Old Technology

A complete stranger walks in, looks at me, and utters a mildly panicked “Hey man, can you give me a jump start?” He’s young, maybe 18 or 19.

“Problems?” I ask.

“Yeah, won’t start. And now the battery is dead.”

I walk with him out to the parking lot. The car is beautiful, some sort of 1970s Mustang, a deep shade of blue.

“Is this your car?”

“Well, sort of…”

“Sort of?” No way am I jumpstarting a stolen car.

“It’s my dad’s, I thought it’d be fun to take it out but now something’s wrong and he’s going to be pissed.”

“Ever seen Ferris Bueller’s Day Off?” I joke. He has. Not nearly as funny to him.

I hook him up to my Jeep and let the battery charge a little bit.

“Try it now.” He turns it over a couple of times, but nothing beyond sputtering and dying. Then it occurs to me what the problem is. He isn’t old enough to know how to drive a car where the driver is the engine management system. Sucks when you have to know how the machine works, because there isn’t a computer to think for you.

“Step on the gas pedal once, all the way down and up,” I suggest. Don’t know how he got the car here but right now it’s acting like it needs the choke set.

“You aren’t supposed to do that,” he says matter-of-factly.

“You aren’t supposed to steal your dad’s car, either, especially when you don’t know how it works. Trust me on this, this car isn’t fuel injected.”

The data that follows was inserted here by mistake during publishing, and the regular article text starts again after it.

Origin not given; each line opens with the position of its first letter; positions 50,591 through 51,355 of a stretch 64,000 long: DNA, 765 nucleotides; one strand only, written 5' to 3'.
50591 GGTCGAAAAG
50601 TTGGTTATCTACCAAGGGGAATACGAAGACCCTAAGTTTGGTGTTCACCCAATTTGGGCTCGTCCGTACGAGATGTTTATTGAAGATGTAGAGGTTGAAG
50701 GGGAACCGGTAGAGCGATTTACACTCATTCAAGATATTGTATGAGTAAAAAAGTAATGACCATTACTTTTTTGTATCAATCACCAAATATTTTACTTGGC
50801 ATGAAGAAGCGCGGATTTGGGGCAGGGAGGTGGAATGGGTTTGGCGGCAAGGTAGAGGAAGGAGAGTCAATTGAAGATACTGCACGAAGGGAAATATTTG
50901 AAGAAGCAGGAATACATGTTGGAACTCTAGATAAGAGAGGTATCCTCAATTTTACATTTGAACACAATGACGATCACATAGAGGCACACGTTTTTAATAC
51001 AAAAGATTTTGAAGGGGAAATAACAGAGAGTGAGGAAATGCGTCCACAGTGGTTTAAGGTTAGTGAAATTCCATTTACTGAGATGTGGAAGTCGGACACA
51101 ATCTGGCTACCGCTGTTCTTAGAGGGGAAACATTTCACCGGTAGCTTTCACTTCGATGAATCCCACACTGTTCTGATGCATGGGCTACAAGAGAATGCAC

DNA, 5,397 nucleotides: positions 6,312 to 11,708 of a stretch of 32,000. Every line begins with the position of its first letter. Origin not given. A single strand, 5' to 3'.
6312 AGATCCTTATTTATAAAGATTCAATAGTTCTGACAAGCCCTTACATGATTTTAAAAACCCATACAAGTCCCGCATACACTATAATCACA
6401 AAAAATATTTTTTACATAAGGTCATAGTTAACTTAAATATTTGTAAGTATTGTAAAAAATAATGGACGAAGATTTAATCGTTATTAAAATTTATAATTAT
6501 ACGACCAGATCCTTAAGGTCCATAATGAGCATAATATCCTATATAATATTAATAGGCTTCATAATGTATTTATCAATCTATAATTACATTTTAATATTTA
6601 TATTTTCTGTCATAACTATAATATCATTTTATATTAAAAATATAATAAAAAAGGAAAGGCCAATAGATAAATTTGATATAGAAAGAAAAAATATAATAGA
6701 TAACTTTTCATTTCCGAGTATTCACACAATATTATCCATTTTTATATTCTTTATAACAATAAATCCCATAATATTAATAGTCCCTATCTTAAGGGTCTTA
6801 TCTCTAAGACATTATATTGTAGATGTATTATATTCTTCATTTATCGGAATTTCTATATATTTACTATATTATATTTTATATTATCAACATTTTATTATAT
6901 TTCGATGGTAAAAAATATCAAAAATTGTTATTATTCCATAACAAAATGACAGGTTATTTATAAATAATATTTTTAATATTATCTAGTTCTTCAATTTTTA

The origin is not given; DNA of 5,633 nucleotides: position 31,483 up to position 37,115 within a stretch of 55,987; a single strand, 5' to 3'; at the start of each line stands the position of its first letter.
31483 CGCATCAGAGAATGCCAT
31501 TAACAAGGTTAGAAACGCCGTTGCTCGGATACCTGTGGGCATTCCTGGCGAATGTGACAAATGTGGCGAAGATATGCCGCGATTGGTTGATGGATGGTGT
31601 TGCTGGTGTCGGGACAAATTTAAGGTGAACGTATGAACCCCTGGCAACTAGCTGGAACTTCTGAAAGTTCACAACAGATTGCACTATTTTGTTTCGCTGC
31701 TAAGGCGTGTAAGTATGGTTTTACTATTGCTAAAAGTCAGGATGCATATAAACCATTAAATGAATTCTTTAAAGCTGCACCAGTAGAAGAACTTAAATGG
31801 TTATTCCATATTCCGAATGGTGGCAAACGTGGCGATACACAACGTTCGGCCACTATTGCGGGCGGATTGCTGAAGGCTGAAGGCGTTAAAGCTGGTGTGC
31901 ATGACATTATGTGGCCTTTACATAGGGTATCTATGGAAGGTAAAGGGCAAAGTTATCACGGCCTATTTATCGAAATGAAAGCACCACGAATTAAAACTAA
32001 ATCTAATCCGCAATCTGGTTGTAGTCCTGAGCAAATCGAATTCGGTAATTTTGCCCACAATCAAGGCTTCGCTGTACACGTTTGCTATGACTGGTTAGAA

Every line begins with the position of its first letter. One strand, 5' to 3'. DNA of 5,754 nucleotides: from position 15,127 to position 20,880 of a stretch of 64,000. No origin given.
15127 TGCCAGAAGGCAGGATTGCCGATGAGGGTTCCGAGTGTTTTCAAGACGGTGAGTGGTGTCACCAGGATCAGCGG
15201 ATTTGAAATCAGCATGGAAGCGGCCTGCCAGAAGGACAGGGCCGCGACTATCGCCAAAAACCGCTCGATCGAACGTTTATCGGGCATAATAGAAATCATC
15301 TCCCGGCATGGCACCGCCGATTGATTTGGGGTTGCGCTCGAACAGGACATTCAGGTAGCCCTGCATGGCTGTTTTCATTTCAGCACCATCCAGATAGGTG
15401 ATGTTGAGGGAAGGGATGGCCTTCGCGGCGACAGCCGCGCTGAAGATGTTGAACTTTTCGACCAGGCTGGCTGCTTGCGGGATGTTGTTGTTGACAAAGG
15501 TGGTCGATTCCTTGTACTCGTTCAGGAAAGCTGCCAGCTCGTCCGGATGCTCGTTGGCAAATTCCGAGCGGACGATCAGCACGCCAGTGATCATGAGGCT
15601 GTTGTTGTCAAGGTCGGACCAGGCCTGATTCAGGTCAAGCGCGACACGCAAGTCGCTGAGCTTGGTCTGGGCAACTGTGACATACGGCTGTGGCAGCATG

This kid has no idea how to drive a carbureted vehicle. Guaranteed he’s never driven a rear-wheel drive vehicle in the snow or on a dirt road, either. Entire generations have now never had to deal with these technologies, for better or worse, because even their lawn mowers are fuel injected and have computers strapped to them.

Less than a minute later he was unhooked from my jumper cables and on his way.

I contend these kids are missing out, especially with the rear-wheel drive in the snow. Fun.

6 thoughts on “Old Technology”

  1. Think about the knowledge that gets lost with each passing generation.

    I know that I can’t fell trees, build fences, butcher hogs, deliver calves, build a barn like my grandfathers generation could. Even though my generation can still drive a manual transmission and clear a flooded carb, things like that will get lost pretty soon also.

    As time passes, what will we loose in the IT space?

  2. I am trying to teach my 19 year old daughter how to drive my manual Jetta. It has fuel injection of course, so its a wussy task (lol). With all the engine kills and clutch slips, it seems like it could be hopeless, but I’ve put on my cloak of patience. FWIW, I succeeded in teaching my wife and son how to start and push my lawnmower! The cat comes next.

  3. *sigh*

    Makes you feel old sometimes, doesn’t it?

    (And you are absolutely right about RWD in the snow. Even more fun if it’s a manual… not for the faint of heart, though.)

  4. I got my first manual pick-up truck at the age of 19. I was a 1989 Ford Ranger. Oh man, what I’d give to go ride around in some snow right now… then again… maybe I’ll just keep the nice, warm sunshine 🙂

    Nice blog!

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